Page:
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Here we go again! I watched another Jane Eyre movie adaptation last night. This one stars William Hurt as Mr. Rochester and Charlotte Gainsbourg as Jane. It can be difficult to compare the different movie adaptations to one another. Where one is weak in a particular area, another is strong and vice versa. I’ll start off by saying that I thoroughly enjoyed this rendition.
This movie devotes a much larger part to Jane’s childhood and really establishes her character before she enters adulthood. We can see from the beginning that Jane has spunk and thinks for herself. You’ll find yourself rooting for her and hopeful for a better future as she embarks on a new chapter in life when she leaves Lowood School.
I believe that Hurt’s portrayal of Mr. Rochester is my absolute favorite of all those I’ve seen. His acting is superb–there’s nothing forced or awkward about it. His Mr. Rochester is moody, teasing, tortured, quite likable, and totally mesmerized by Jane. It is easy to believe that he has finally found a woman whom he respects, admires, and recognizes for the superior character that she is.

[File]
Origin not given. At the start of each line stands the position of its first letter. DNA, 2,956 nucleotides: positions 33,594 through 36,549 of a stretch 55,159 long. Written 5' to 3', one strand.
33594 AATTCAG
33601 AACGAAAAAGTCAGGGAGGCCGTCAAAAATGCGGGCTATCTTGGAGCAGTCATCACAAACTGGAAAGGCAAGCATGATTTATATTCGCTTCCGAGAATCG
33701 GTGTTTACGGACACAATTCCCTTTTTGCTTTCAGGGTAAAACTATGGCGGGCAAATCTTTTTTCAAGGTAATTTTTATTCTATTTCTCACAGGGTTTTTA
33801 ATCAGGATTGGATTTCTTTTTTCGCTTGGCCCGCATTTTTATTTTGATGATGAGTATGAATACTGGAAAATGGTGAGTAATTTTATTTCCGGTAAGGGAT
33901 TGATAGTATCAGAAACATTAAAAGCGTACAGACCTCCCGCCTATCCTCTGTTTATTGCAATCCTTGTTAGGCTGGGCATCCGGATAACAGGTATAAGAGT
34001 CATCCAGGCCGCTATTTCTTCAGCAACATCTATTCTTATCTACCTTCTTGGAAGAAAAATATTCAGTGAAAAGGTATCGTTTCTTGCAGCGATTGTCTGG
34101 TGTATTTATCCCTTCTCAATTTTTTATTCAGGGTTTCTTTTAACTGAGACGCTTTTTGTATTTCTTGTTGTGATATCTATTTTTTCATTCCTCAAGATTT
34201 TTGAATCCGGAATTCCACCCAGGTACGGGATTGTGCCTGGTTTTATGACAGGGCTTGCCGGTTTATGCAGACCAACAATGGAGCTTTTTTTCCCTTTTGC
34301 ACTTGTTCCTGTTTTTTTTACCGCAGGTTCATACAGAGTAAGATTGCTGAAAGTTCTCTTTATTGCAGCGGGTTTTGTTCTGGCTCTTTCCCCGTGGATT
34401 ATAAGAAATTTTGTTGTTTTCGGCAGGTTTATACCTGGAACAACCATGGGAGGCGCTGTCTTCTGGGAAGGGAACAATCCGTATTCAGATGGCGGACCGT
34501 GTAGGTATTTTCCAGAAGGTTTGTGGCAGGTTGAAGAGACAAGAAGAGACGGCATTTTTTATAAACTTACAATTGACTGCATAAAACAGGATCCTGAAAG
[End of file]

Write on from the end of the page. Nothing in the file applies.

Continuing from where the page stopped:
Gainsbourg does a great job of finding that careful balance between the quiet and reserved Jane, and the plainspoken and independent Jane. There are scenes where she is quite reserved, and others where her affection and other emotions shine through. It’s a tough character to play and I think she did well.
As far as Jane and Rochester go, I think the actors had the necessary chemistry to make the love interest believable. The garden scene was very good, with both showing the proper emotions to convince viewers.
This version of the movie struck me as having very strong supporting characters. The young Jane (Anna Paquin), Aunt Reed (Fiona Shaw), Mr. Brocklehurst (John Wood), Mrs. Fairfax (Joan Plowright), and even Adele were all played very well. They added a bit of extra sparkle to the movie with their great acting.
The only real criticism I have for this version is that they took a lot of free license with the part of the story that concerns Jane’s removal from Thornfield Hall. Jane doesn’t experience quite the privations that she does in the book. Also, St. John’s character is altered quite a lot, and he only has one sister in this version. I’m sure they wanted to simplify this part of the story because they focused more on her childhood, but I miss it.
I think you’ll enjoy this movie a lot if you’re a fan of Jane Eyre. It is a very compelling love story, which is really what the book is all about. They got that part right!
Rating: 5 Stars
Until next time…
OTHER JANE EYRE POSTS:
- Jane Eyre by Charlotte Bronte
- Jane Eyre – Movie 1943
- Jane Eyre – Movie 1970
- Jane Eyre – Movie 1973
- Jane Eyre – Movie 1997
- Jane Eyre – Movie 2011
- Jane Eyre – TV Mini-Series 1983
- Jane Eyre – TV Mini-Series 2006